I can’t remember why I was looking through issues of the Thresher from the fall of 1975, but I’m sure I had some good reason. Whatever it was, much to my surprise I found this from the week before Thanksgiving:
I had completely forgotten about this phenomenon and this clipping jolted me into some vivid recollections of finding a ride home for the holidays using word of mouth and a bulletin board in the Memorial Union at Iowa State. I had a couple of very strange trips before I managed to acquire a car of my own. I’m not sure but I don’t think this is done much anymore.
I also noticed some familiar names from the comment section in the Thresher photo credits that fall.
FYI: I’m taking the day off tomorrow. I’m going to need all my energy to deal with the relatives. See you Friday.
Interesting. Everyone on campus just had random 526- phone numbers. No area code, no unified phone system. In those days you had to rent your actual phone from the phone company and each room had its own account with SW Bell, as I recall. That’s how it was in the early 80’s, too. Interesting, too, that there were large numbers of people who could drive but apparently didn’t have cars. And this was right on the cusp of the golden age of cheap, easy air travel.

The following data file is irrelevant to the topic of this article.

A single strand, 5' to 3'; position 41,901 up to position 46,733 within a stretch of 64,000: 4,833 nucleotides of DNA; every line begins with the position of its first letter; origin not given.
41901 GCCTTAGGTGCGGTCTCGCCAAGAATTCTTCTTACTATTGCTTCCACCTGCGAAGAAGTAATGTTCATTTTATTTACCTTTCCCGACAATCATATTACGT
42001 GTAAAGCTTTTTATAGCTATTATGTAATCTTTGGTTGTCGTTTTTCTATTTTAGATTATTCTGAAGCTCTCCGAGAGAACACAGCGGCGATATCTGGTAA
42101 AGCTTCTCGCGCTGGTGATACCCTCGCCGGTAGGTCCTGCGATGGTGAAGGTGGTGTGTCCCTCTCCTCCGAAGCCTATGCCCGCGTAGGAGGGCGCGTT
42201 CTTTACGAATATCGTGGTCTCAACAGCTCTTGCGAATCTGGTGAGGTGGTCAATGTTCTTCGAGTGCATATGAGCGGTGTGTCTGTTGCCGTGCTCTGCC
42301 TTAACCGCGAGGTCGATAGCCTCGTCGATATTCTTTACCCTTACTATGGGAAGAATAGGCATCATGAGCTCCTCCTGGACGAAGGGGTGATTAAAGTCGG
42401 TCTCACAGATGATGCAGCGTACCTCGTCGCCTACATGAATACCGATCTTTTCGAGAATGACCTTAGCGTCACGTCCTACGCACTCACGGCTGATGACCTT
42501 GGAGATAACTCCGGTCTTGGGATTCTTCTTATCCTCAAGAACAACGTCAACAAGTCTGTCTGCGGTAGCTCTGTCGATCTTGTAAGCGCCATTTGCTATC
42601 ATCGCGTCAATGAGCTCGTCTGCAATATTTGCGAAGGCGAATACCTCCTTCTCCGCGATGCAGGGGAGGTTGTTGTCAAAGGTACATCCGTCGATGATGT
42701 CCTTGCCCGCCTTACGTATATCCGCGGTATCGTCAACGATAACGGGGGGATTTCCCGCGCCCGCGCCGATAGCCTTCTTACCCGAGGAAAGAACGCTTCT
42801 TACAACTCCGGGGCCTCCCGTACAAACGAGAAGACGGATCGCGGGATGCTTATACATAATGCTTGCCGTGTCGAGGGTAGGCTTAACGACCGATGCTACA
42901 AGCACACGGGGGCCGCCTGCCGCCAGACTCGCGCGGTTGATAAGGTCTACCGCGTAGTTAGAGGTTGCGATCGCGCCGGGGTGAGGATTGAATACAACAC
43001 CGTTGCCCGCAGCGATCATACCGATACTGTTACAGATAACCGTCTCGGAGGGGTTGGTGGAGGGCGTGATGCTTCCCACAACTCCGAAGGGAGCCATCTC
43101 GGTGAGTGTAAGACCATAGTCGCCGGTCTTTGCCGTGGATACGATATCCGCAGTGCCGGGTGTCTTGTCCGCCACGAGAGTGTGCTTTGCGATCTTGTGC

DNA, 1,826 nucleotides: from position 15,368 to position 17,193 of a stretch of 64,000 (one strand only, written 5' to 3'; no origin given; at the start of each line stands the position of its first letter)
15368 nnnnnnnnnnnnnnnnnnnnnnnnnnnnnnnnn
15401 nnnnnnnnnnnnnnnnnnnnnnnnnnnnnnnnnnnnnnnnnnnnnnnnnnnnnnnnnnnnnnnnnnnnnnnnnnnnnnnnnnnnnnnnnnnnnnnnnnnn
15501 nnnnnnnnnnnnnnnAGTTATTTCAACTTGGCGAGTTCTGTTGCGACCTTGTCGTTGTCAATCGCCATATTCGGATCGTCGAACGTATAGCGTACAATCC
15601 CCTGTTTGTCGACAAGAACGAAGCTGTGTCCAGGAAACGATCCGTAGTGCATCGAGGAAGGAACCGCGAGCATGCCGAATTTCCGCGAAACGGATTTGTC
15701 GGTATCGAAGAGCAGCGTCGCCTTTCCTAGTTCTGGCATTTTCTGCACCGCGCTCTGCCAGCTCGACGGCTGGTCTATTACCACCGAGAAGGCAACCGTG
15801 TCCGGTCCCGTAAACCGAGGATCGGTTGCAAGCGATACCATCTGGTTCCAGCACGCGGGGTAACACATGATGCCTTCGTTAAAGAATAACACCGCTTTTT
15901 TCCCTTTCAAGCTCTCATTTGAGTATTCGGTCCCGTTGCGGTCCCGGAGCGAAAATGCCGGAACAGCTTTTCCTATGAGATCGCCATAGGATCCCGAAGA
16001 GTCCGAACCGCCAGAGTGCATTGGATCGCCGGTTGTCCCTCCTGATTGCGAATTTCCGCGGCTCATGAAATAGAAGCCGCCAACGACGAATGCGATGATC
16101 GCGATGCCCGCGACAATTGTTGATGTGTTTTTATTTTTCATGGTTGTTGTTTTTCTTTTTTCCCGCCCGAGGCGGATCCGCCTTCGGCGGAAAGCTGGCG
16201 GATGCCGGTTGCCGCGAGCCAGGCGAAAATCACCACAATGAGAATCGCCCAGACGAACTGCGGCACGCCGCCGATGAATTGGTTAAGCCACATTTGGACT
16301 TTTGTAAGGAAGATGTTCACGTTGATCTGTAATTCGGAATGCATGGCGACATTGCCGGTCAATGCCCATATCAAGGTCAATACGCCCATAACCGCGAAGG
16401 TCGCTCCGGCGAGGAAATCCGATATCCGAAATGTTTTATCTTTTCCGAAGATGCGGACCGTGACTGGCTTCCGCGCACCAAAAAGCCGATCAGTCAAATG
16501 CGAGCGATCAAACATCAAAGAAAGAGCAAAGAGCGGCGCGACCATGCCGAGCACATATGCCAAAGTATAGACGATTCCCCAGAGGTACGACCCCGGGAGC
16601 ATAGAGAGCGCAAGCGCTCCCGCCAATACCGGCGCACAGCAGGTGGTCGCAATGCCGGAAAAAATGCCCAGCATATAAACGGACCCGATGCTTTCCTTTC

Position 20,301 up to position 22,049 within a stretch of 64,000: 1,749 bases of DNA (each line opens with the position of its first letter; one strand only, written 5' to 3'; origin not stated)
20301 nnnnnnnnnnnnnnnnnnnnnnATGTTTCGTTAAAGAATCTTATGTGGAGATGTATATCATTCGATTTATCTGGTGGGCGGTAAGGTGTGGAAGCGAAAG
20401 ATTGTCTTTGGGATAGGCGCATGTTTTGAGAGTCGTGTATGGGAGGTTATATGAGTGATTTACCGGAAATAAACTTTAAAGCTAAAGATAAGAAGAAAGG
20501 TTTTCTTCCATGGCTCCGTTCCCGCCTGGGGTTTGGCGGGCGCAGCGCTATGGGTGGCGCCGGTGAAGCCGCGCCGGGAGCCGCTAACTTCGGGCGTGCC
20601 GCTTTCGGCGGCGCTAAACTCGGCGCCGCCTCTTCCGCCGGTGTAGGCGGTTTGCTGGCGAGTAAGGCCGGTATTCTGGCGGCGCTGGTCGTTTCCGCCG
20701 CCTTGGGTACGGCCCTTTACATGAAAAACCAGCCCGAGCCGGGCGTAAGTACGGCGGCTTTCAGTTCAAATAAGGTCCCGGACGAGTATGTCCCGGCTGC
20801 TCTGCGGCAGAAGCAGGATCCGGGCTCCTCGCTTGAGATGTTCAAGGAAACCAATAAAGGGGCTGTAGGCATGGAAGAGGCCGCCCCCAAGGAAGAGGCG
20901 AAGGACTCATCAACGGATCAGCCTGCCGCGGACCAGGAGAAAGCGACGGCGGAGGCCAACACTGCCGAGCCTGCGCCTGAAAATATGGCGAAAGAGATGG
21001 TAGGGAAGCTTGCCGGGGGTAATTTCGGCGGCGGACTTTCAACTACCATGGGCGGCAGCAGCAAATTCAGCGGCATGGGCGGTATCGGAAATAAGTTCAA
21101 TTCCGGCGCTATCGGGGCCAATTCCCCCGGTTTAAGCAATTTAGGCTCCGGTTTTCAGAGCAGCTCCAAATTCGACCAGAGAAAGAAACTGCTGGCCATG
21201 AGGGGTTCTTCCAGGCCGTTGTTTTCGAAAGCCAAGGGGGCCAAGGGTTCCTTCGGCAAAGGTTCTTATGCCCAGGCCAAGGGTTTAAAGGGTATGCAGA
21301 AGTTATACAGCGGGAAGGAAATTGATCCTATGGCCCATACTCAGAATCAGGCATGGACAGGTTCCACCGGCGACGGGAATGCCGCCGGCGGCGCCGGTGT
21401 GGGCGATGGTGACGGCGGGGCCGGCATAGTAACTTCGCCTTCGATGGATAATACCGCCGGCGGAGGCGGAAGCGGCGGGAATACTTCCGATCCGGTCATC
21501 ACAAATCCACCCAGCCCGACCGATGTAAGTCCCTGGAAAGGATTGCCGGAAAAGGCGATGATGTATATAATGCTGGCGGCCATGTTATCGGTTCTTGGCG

I didn’t have a car while at Rice until the last semester of my senior year (1974). I remember riding with another student to and from my grandparents’ home in Abilene for Thanksgiving in 1970 and 1971. The system worked!
The turnbuckles between the Media Center and the Art Barn, that have helped keep these “temporary structures” standing, far past their design parameters.
There also was a ride board in the RMC where you could offer rides or request them. I think it was geographically organized. There was also a bunch of ride swapping in the Colleges. Cars were still a luxury then especially for the freshman and sophmores.
As far as the phone is concerned, each student (or room/suite) got a phone line from SWB. The pairs were not part of the Rice system but SWB. Certain people in the colleges (such as college president) also got a Rice extension in their room. Usually one of the roomates was on the account with the expectation that everyone would split the basic fee and pay for their own long distance. However, the ‘owner’ of the phone was responsible for it and had to cover if a rommote failed to pay. Since Rice was in the Jackson exchange (52x) everyone got a 526 number. This was also prior to the split so everyone still had 713. (281 may have arrived by that time but it originally was a donut around central Houston. We did not get 10 digit dialing until 832 arrived and all three area codes were overlayed.
Melissa, this practice still lived in print form on a bulletin board and giant US map at Northern Arizona University in Flagstaff when I was in grad school 4 years ago.
I want the mustang.